Pic Astronomers claim to have identified the largest and purest brown dwarf ever seen, measuring in at a record-breaking 90 times the mass of Jupiter. And it's hovering fairly nearby in the Milky Way.
Brown dwarves are failed stars that did not grow large enough to start the hydrogen fusing process like main-sequence stars such as the Sun. They aren't completely dull; some brown dwarves can burn deuterium and lithium, and even emit bright flares sometimes.
Sitting in the constellation of Pisces 750 light years away, the star known as SDSS J010448.46+153501.8 is a ball of gas made up of more than 99.9 per cent hydrogen, and is 250 times more pure than the Sun. It is in the "halo brown dwarf transition zone" – where the stars have a surface temperature of approximately 1,200°K (926°C / 1,700°F).
Using measurements taken from the European Southern Observatory's Very Large Telescope, a paper published in the Monthly Notices of the Royal Astronomical Society estimates the star is roughly 11-13 Gigayears (10^9) old. With a mass 90 times larger than Jupiter, it is the biggest brown dwarf ever found.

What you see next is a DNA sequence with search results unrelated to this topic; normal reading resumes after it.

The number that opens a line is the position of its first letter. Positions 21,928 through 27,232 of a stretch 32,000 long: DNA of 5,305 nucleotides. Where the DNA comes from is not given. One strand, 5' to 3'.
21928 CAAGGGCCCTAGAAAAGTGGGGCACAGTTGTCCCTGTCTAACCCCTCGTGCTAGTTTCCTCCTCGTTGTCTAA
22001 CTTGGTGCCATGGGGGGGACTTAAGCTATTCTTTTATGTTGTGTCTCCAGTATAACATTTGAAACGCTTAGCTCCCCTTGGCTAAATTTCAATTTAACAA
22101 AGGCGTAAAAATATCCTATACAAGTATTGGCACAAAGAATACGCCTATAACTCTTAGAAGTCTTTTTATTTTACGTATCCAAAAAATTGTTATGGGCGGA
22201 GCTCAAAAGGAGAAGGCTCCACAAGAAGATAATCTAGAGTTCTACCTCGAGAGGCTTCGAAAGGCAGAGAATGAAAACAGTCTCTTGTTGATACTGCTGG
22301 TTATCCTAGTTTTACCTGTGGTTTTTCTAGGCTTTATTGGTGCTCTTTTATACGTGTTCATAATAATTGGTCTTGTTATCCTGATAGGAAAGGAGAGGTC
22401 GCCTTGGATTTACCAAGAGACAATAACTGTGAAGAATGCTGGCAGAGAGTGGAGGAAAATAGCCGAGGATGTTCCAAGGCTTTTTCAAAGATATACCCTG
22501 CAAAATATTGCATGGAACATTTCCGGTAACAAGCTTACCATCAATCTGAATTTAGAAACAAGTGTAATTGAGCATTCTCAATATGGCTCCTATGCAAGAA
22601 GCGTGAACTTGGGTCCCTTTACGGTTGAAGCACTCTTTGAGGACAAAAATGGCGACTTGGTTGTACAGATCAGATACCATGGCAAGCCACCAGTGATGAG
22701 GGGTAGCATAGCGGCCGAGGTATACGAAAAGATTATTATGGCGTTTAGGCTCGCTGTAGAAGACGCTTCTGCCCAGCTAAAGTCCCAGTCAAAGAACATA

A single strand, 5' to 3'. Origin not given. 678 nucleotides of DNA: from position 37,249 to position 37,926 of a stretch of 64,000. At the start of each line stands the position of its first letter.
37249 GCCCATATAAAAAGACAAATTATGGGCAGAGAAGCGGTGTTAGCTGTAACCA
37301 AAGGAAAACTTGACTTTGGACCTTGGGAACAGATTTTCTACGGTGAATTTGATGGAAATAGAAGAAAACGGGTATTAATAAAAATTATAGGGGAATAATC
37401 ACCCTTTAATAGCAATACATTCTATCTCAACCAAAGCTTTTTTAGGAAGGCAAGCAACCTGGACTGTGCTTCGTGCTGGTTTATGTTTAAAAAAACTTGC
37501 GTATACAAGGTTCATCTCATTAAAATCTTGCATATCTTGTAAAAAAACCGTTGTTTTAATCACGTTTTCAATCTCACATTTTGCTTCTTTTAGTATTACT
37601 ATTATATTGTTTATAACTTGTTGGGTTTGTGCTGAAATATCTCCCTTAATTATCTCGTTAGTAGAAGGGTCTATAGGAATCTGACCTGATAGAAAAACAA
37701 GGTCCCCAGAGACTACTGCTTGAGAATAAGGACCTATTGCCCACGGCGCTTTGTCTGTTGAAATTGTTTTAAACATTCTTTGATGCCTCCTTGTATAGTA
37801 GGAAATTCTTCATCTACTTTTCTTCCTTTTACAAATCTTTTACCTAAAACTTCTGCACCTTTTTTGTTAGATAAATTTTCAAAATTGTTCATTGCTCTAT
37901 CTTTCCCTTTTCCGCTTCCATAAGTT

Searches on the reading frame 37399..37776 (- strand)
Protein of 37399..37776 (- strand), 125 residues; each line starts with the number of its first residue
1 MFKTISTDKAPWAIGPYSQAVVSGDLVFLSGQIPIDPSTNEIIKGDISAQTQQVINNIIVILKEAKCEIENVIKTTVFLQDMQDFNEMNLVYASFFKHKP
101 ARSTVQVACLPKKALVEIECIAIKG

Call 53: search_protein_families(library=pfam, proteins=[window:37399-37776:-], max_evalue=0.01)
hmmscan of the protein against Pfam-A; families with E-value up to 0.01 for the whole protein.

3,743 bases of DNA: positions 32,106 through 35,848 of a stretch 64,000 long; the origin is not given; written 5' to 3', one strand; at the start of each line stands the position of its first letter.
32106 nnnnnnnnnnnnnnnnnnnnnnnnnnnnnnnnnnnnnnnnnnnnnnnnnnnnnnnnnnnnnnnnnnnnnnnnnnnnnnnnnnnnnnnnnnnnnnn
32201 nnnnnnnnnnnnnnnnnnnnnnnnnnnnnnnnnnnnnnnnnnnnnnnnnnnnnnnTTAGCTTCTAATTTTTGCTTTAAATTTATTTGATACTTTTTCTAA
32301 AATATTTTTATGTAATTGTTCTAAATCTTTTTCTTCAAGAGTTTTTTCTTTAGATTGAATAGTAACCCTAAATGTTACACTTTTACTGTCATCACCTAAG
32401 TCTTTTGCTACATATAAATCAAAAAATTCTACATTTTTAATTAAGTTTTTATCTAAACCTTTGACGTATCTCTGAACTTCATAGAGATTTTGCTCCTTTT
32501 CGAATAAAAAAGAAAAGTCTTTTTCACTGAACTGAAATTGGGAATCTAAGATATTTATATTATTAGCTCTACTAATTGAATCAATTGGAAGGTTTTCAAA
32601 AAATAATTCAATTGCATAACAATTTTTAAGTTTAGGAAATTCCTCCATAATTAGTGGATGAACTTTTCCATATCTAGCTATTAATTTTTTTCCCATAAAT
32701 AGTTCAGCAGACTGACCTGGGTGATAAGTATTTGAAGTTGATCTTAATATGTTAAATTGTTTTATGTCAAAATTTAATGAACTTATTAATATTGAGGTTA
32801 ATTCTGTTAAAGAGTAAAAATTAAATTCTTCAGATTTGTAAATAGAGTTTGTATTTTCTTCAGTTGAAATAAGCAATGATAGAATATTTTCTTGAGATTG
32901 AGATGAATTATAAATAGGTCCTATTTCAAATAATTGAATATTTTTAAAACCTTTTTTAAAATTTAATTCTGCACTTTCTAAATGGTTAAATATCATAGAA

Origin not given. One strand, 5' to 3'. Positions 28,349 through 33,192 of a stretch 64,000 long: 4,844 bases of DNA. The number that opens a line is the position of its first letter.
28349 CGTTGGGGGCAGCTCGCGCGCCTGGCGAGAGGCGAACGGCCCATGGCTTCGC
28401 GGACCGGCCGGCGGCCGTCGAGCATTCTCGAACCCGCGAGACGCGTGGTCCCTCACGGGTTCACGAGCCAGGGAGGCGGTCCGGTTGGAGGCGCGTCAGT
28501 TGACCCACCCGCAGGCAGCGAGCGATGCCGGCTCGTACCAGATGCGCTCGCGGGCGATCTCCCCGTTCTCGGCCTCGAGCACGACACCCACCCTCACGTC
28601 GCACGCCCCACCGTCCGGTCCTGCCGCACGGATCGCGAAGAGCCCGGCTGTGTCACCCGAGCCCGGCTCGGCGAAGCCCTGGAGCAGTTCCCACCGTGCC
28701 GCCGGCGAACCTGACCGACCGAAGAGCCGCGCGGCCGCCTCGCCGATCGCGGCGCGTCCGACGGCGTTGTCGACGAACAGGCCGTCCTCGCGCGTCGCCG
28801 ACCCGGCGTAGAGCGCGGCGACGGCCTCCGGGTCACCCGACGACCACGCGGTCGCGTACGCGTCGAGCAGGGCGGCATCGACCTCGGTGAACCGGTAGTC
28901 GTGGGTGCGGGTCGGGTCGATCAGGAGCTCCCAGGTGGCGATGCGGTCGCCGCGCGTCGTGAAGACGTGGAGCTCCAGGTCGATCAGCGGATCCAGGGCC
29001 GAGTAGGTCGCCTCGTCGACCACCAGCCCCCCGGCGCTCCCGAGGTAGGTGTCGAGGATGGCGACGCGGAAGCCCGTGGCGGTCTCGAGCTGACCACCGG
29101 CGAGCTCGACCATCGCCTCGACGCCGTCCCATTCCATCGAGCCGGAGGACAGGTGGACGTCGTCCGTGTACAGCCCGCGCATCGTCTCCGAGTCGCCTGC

It was previously classified as an M-type star, but the paper has boosted it to an L‑type star, after discovering it had lower metallicity levels and a dimmer surface than expected.
Dr ZengHua Zhang, lead author of the paper and researcher at the Institute of Astrophysics in the Canary Islands, said: "We really didn't expect to see brown dwarfs that are this pure. Having found one though often suggests a much larger hitherto undiscovered population – I'd be very surprised if there aren't many more similar objects out there waiting to be found." ®
PS: The Royal Astronomical Society described this star as being on "the outermost reaches" of the galaxy. True, the star is in a halo in the Milky Way – but it's the brown dwarf transition halo, not an outer halo. We are happy to clarify this point.